All routes to employment as a peace officer in Washington state run through the Basic Law Enforcement Academy in Burien, run by the Washington State Criminal Justice Training Commission. All cities, counties, state universities, railroad, and Department of Fish and Wildlife commissioned officers must complete the same 720 hour BLEA course at the academy.
Other requirements related to financial and criminal background checks, education and work experience are set by the individual agencies, but across municipal police departments, county sheriff’s offices and state agencies like the Highway Patrol, Washington State is known for consistently setting the bar high for new recruits. These high standards are part of the reason that the Bureau of Labor Statistics ranks Washington as fourth in the nation for law enforcement officer pay as of 2018.
- Strayer University - Bachelors of Science Degree in Criminal Justice
- Rasmussen College - Law Enforcement Associate's Degree and Post-Degree Certificates; Criminal Justice Bachelor's Degrees
- Michigan State University - Online Master of Science in Law Enforcement Intelligence and Analysis
- Saint Joseph's University - Online Master of Science in Criminal Justice
- Utica College - Online Bachelor's of Science in Criminal Justice
Police Officer Jobs in Washington
In 2018, FBI national crime statistics showed that serious crime throughout the state dropped very slightly over 2017. Most of that decline was due to dropping rates of property crimes, which went down by over three percent.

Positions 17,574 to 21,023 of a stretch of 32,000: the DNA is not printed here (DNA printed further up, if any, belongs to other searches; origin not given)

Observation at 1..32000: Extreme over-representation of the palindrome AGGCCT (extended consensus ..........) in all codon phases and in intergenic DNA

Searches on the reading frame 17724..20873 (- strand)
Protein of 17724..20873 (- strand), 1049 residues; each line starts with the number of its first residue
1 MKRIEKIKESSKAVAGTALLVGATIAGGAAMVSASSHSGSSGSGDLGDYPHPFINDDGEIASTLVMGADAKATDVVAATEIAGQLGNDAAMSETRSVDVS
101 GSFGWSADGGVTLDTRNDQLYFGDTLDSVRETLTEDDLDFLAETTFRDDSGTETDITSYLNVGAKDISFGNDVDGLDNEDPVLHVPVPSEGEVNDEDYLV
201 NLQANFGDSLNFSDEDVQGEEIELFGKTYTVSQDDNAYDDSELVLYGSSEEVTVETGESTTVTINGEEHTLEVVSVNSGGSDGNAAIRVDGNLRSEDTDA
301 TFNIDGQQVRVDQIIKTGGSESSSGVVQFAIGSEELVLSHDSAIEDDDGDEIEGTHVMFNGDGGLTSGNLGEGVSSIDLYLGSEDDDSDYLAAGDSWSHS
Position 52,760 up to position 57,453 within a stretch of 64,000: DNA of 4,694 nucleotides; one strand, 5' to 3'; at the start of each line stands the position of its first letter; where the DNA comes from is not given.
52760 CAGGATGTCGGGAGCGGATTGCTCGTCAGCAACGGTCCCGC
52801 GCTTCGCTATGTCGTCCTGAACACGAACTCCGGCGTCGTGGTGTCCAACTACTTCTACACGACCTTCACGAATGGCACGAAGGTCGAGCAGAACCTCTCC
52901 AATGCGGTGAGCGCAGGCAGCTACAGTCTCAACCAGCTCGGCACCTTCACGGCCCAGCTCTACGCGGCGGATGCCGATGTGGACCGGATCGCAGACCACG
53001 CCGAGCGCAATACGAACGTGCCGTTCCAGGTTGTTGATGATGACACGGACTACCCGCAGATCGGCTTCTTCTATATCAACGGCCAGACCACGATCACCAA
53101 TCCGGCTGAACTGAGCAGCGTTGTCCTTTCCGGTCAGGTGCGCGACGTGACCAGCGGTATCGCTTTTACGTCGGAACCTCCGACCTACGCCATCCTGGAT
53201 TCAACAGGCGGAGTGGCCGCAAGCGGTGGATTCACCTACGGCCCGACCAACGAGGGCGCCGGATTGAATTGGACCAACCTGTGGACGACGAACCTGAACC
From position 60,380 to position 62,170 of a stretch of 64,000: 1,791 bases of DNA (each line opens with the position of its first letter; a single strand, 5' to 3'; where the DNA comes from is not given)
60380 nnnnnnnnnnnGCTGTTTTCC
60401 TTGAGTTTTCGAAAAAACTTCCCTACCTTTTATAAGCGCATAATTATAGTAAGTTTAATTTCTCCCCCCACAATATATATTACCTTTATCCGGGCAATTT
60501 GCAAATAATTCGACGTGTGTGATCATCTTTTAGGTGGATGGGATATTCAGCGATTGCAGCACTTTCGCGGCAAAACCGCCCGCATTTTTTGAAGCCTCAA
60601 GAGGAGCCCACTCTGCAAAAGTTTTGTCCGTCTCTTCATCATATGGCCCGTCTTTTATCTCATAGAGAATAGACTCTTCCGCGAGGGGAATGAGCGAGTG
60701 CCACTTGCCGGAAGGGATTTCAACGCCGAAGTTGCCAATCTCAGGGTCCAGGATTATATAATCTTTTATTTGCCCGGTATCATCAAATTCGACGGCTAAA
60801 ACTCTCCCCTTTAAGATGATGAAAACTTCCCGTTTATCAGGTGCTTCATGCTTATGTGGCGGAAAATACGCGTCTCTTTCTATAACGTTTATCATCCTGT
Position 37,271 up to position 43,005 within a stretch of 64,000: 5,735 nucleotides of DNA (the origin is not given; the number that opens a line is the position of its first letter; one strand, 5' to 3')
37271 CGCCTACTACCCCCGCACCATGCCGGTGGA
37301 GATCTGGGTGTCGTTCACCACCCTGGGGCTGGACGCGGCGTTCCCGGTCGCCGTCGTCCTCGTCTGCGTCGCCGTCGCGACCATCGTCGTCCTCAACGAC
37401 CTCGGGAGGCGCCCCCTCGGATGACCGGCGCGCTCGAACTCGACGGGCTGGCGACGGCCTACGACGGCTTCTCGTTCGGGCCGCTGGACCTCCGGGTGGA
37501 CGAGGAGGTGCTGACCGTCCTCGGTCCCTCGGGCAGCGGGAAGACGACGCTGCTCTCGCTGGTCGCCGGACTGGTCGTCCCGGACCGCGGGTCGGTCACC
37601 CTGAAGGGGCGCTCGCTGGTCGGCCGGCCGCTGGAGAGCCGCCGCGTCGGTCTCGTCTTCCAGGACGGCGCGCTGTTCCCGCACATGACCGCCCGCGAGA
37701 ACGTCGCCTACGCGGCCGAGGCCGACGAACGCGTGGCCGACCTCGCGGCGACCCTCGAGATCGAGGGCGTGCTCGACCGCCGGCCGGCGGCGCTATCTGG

It’s not all good news coming from the latest FBI report, however, as criminal behavior like vandalism, vagrancy and public intoxication categorized as crimes against society increased by nearly seven percent. Paired with an only 26 percent clearance rate for such crimes, that leaves a lot of work to be done by city officers statewide.
The municipal police departments serving Washington’s largest metro areas are:
- Bellevue Police Department
- Tacoma Police Department
- Seattle Police Department
- Spokane City Police Department
Deputy Sheriff Jobs in Washington
Washington’s 39 counties each have independently elected sheriffs that head up all county-level law enforcement efforts. While most law enforcement functions sheriff’s offices perform are similar, they may have different responsibilities in the context of the larger criminal justice system, with some counties operating jails under the authority of the sheriff’s department, and others operating 911 communications centers.
The largest sheriffs’ departments in Washington State work out of three counties:
- Spokane County
- King County
- Pierce County
General Training and Hiring Requirements for Law Enforcement Jobs in Washington
Under the rules of the Washington State Criminal Justice Training Commission, all new hires for Washington state trooper, municipal police officer and county sheriff’s deputy positions must complete at least 720 hours of basic training.